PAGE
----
Offshore Wind In Europe Won't Need Subsidies Much Longer

Offshore Wind In Europe Won't Need Subsidies Much Longer

AmiMoJo shares a report from Ars Technica: Once renewable sources of electricity meet or beat the costs of fossil fuel generation, everything changes. With the immediate financial benefit just as clear as the long-term environmental benefit, utilities turn their attention to how to make it work rather than debating whether it’s worth the investment. Solar and onshore wind technologies have hit this point in recent years, but the unique challenges presented by offshore wind have required different solutions that have taken time to mature. Governments have provided some subsidies to encourage that progress, and global capacity grew to 28 gigawatts last year. But those subsidies make it trickier to calculate how close to cost-competitive offshore wind has become. A team led by Imperial College London’s Malte Jansen worked to compare 41 offshore wind projects in Europe going back to 2005. The researchers’ analysis suggests offshore wind, at least in Europe, is on the cusp of dropping below the price of more traditional generating plants.

Bids to provide electricity in these auctions have ranged from 0 euros to 150 euros per megawatt-hour, with that value setting the minimum guaranteed price. The 0-euro bids came in recent auctions in Germany and the Netherlands, and they represent utilities that were confident in their unsubsidized revenue selling at wholesale market prices. The researchers’ estimates for actual revenue at these wind farms came in at 50-150 euros per megawatt-hour. But the interesting thing is the downward trend over time — dropping about 6 percent per year over the whole time period, and more like 12 percent per year if you start with 2015. For wind farms that won’t start operating until after this year, the range drops to 50-70 euros per megawatt-hour. And 50 euros, the researchers say, is at the “lower end of [cost] estimates for fossil fuel generators.” That means subsidies have also been declining over time. In fact, the average is on track to hit zero by 2025. And if electricity prices rise at all in the coming years, a few wind farms that have already been bid will turn out to be subsidy-free in the final accounting. The researchers paint this as a success story. The researchers report their findings in the journal Nature Energy.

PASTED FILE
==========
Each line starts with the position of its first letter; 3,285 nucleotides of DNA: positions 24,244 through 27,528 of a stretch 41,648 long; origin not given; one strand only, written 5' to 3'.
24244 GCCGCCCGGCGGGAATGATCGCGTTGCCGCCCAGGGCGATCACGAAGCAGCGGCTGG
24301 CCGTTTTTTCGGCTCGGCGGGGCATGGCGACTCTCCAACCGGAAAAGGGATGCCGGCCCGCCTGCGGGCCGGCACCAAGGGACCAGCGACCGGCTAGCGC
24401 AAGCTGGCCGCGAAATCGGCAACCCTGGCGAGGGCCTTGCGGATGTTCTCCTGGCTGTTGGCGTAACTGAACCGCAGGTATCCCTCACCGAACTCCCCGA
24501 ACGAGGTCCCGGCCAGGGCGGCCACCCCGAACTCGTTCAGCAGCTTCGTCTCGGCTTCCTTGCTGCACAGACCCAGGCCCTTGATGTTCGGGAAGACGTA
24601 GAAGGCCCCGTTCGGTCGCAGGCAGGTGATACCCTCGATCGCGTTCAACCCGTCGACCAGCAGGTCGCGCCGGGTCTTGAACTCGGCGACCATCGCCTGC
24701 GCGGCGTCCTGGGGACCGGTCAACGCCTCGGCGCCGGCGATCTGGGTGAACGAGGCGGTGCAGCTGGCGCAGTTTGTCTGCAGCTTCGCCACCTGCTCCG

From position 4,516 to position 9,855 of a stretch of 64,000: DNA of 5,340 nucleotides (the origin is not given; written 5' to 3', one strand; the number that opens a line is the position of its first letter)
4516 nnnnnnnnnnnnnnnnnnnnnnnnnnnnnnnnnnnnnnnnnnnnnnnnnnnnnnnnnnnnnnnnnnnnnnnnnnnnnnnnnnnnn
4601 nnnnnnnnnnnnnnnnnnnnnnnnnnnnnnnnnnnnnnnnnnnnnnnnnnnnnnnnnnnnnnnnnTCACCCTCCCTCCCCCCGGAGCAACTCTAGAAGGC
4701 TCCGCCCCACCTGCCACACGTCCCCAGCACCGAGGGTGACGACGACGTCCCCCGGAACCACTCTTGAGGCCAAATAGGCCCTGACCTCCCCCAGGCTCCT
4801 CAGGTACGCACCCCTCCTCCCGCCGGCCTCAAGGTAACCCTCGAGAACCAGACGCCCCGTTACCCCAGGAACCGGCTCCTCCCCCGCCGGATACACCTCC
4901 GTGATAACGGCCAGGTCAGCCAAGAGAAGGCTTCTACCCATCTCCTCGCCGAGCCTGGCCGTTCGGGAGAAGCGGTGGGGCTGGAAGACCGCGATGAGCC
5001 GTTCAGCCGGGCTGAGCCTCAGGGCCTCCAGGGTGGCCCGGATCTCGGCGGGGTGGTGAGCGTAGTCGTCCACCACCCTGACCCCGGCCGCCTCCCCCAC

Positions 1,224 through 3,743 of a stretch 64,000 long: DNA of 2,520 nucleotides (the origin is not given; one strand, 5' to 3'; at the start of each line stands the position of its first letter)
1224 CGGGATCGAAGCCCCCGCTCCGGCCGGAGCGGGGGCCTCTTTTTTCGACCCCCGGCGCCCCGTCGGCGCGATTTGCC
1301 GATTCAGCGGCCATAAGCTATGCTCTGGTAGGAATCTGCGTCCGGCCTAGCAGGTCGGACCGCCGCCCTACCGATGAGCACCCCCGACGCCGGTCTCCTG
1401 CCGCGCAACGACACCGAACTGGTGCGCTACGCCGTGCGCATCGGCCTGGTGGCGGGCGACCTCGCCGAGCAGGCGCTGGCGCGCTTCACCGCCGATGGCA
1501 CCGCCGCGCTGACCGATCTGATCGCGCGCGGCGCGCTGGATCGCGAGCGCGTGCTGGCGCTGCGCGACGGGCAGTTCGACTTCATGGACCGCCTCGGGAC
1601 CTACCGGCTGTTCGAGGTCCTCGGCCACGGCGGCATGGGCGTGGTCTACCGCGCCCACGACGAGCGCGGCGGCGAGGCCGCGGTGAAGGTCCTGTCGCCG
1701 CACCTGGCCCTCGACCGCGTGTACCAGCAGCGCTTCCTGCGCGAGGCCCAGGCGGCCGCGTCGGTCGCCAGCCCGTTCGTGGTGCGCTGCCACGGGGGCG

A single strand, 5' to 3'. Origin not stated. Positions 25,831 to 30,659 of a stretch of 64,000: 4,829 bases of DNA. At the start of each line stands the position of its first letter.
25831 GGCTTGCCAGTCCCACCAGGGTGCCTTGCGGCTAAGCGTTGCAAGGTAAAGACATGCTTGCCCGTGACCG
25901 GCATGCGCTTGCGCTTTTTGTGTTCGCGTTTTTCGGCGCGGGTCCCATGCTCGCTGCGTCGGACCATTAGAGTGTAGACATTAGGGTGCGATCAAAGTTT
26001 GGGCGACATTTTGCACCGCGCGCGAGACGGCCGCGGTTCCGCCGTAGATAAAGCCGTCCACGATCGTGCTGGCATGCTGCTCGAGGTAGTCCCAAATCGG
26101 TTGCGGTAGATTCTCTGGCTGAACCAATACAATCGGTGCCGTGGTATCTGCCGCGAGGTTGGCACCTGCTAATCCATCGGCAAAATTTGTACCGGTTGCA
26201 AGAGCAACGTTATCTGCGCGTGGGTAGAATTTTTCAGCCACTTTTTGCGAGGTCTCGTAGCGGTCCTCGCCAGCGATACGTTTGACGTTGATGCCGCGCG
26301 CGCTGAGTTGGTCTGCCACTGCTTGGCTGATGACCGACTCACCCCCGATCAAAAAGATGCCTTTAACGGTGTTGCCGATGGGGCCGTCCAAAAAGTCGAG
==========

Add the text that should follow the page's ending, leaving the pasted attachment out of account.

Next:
Read more of this story at Slashdot.



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